The levels of β1 integrin mRNA in the 0–5 μM RA and 0–5 μM RA+Co-C groups relative to SCB group were 0.0018-, 0.0003-, 0.00004-, 0.0001-, 0.0001-, 0.0045-, 0.00009-, 4.5-, 0.0005-, 0.0008-, 0.0001- and 1.0001-folds respectively. The maximum expression of β1 integrin in the 1 μM RA+Co-C group was significantly different compared with the other groups (P<0.05, Figure 1).
Investigation of the Stra8 gene, the late germ cell marker, showed increased level of this gene in the experimental groups compared with SCB group. The increased ratios of Stra8 expression relative to SCB group were 5.33-, 2.5-, 2.33-, 2.5-, 3.33-, 1.21-, 1.99-, 2.83-, 11.16-, 1.33-, 1.83- and 8.66-folds in 0–5 μM RA and 0–5 μM RA+Co-C groups respectively. Increased expression of Stra8 in 2 μM RA+Co-C group showed significant differences with SCB and all other groups of the study except 5 μM RA+Co-C group (P<0.05). Also, the increased level of Stra8 mRNA expression in 5 μM RA+Co-C group was significantly different compared with the SCB and all groups excluding 0 μM RA group (P<0.05, Figure 1).
The level of Piwil2 gene expression was increased in the all experimental groups relative to SCB group. The increased ratios of Piwil2 in 0–5 μM RA and 0–5 μM RA+Co-C groups compared with the SCB group were 6-, 2.66-, 0.4-, 0.32-, 8.16-, 1.82-, 8.88-, 4-, 0.4-, 11.4-, 0.9- and 5.33-folds correspondingly. The maximum expression of Piwil2 in the 3 μM RA+Co-C group was significantly different compared with the other groups (P<0.05) except 4 μM RA group. Also, the increased ratio of Piwil2 in 0 μM RA+Co-C group was significantly different from SCB, 1–3 and 5 μM RA and 2 and 4 μM RA+Co-C groups (P<0.05). Similarly, significant increase was seen between the 4 μM RA group compared with the SCB, 2, 3 and 5 μM RA and 2 and 4 μM RA+Co-C groups (P<0.05, Figure 1).
Immunocytochemistry for Mvh and CDH1
Based on the results of molecular studies, the 3 μM RA+Co-C group was selected as an optimal culture condition among other groups of the present study. Thus, the immunocytochemistry was done in SCB, 3 μM RA+Co-C (the selected group) and STO Co-C (control for selected group) groups.
Enrichment of mouse ESCs-derived PGCs was assessed using Mvh immunoreactivity . The data obtained from the negative control showed no immunoreactivity to Mvh. The colour of the Mvh immunoreactive cells was green, which were either fibroblast-like or round (Figure 2). The mean percentage of the immunoreactive cells was evaluated and presented in Table 3. The level of Mvh was increased in both 3 μM RA+Co-C and STO Co-C groups relative to SCB group. The highest mean percentage of Mvh immunoreactive cells in 3 μM+Co-C and Co-C group was noticed in a way that the differences between 3 μM RA+Co-C group and the rest (SCB and STO Co-C groups) were significant (P<0.05), whereas the increased expression of this marker in STO Co-C group showed no significant difference with other groups (Table 3).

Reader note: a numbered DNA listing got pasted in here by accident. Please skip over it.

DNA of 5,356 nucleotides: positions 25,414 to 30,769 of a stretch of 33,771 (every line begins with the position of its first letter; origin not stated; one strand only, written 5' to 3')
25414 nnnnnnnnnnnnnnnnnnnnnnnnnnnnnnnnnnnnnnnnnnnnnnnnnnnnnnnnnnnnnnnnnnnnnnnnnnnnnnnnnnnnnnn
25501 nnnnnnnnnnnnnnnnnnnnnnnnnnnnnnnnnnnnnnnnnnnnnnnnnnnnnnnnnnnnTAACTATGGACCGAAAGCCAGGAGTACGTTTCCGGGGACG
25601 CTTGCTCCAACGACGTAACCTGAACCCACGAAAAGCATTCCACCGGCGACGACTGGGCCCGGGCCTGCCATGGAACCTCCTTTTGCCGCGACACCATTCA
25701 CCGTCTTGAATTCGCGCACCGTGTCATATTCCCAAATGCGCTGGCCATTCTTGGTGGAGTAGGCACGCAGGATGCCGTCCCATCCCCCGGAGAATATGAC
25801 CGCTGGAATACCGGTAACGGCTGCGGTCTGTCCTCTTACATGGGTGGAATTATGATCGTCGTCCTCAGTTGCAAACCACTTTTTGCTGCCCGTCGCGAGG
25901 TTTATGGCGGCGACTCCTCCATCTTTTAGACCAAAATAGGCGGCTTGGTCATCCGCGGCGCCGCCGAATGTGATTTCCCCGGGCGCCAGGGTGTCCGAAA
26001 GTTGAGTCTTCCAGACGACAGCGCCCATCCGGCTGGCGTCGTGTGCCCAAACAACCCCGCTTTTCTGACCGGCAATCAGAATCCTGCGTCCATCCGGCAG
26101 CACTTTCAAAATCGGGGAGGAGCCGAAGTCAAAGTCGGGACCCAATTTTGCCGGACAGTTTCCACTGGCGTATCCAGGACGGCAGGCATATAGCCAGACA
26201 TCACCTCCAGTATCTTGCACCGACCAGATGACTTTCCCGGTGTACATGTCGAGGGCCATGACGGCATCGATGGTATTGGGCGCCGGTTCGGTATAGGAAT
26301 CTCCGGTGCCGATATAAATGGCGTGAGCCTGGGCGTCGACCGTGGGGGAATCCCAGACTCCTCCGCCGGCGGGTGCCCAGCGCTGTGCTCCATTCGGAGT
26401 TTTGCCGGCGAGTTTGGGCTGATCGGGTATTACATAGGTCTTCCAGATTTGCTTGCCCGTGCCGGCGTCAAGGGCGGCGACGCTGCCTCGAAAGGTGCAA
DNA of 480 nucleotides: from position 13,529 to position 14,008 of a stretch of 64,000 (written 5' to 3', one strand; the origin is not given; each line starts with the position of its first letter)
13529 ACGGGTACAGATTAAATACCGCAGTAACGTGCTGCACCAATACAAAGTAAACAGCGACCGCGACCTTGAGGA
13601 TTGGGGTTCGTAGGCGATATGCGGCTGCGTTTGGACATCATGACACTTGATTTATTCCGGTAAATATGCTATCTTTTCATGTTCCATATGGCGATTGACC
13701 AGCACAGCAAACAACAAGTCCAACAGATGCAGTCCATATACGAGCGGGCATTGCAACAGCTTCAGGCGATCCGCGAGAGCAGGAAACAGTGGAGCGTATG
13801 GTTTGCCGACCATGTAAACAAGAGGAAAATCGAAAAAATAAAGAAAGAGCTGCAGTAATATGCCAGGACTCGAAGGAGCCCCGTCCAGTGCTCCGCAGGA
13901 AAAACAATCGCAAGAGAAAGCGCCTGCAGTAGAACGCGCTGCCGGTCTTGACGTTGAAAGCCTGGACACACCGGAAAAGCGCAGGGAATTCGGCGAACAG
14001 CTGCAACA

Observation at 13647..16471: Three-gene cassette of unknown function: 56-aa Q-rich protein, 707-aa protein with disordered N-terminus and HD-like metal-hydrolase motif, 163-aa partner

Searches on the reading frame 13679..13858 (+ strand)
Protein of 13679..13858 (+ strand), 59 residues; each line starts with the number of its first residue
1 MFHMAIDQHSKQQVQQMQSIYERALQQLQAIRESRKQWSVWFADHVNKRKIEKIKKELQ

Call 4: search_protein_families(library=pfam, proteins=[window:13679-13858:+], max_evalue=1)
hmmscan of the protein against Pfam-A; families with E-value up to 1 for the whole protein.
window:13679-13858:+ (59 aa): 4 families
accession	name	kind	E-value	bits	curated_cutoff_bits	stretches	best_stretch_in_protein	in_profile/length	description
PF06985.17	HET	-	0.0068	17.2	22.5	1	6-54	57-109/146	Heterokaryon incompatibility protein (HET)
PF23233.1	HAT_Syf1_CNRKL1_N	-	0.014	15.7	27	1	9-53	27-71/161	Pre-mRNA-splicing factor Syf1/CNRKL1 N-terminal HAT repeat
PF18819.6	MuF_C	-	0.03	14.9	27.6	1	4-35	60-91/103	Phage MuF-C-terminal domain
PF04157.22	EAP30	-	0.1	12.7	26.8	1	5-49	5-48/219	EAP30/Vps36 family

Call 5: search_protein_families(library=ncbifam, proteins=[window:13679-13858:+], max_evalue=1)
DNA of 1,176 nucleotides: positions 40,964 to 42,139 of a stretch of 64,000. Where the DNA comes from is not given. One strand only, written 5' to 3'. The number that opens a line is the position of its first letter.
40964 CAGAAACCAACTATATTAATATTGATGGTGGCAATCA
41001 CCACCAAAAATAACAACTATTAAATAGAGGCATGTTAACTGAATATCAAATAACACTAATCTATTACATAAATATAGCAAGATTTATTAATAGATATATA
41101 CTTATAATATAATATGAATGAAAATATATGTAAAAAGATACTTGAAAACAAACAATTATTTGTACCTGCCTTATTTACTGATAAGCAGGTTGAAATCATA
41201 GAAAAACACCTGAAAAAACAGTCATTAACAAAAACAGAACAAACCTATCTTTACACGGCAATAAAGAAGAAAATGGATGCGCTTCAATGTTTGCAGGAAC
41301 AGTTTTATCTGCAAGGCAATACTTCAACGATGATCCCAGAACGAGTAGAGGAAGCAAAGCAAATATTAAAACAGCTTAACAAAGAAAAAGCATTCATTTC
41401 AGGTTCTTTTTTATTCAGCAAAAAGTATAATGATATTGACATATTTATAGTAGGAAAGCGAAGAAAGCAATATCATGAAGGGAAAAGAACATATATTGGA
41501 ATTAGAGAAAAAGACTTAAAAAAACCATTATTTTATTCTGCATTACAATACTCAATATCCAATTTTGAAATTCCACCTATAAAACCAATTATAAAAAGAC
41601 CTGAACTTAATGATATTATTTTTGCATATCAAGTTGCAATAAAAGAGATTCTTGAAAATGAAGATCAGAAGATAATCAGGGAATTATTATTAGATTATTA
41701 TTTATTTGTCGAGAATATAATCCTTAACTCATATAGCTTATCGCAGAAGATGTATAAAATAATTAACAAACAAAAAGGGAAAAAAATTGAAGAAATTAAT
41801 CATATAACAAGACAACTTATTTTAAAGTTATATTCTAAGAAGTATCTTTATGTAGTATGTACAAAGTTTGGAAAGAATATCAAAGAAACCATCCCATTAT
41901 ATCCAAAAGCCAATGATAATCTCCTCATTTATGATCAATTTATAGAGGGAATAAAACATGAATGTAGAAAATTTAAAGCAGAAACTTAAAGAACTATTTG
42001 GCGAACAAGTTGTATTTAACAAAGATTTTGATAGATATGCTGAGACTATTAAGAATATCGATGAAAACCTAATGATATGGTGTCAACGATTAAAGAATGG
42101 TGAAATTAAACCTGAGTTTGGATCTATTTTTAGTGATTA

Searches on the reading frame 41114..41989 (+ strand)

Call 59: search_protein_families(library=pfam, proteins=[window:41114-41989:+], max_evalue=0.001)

The result of immunocytochemistry of ESCs-derived PGCs differentiation into spermatogonial stem cells (SCCs) was assessed by CDH1, which were used as late premiotic germ cell marker (Figure 2) . The CDH1 immunoreactive cells were counted like Mvh. In Table 3, the percentages of the CDH1 immunoreactive cells are shown. An increased level of late germ cell differentiation marker expression was observed in 3 μM+Co-C and STO Co-C groups compared with SCB group (P>0.05). The increase in CDH1 positive cells in 3 μM RA+Co-C and Co-C groups was significantly different with SCB group (P>0.05, Table 3).
PGCs are the founder cells of germ cell lineage, and can be differentiated and proliferated in an induced system in vitro from stem cells. Thus, the enrichment conditions need to be optimized for improving the proliferation efficiency. In the present study, we demonstrated that the addition of 3 μM RA on the top of the STO feeder layer cells improved the proliferation of ESCs-derived PGCs.
Characterization of PGCs development is likely to lead to a better understanding of this important lineage. Advances in PGC isolation from 8.5 to 13.5 days old embryo and culture of these cells in different culture systems provide the opportunity to study the effect of different factors on the viability and proliferation of PGCs [36,37]. Primary experiments showed that culture medium conditioned by 10.5 dpc genital ridges caused an increase in the number of PGCs . This matter leads to study for purification of factors in vivo with similar effects. To date, several growth factors with proliferative effects on PGCs in vitro have been known. An important implication that arises from culture of PGCs derived from epiblast in vitro is an increase in the number of these cells in response to signals such as FK, bFGF, LIF, stem cell factor (SCF), MGF, TNF-α, RA, BRL-CM and KL [20,21].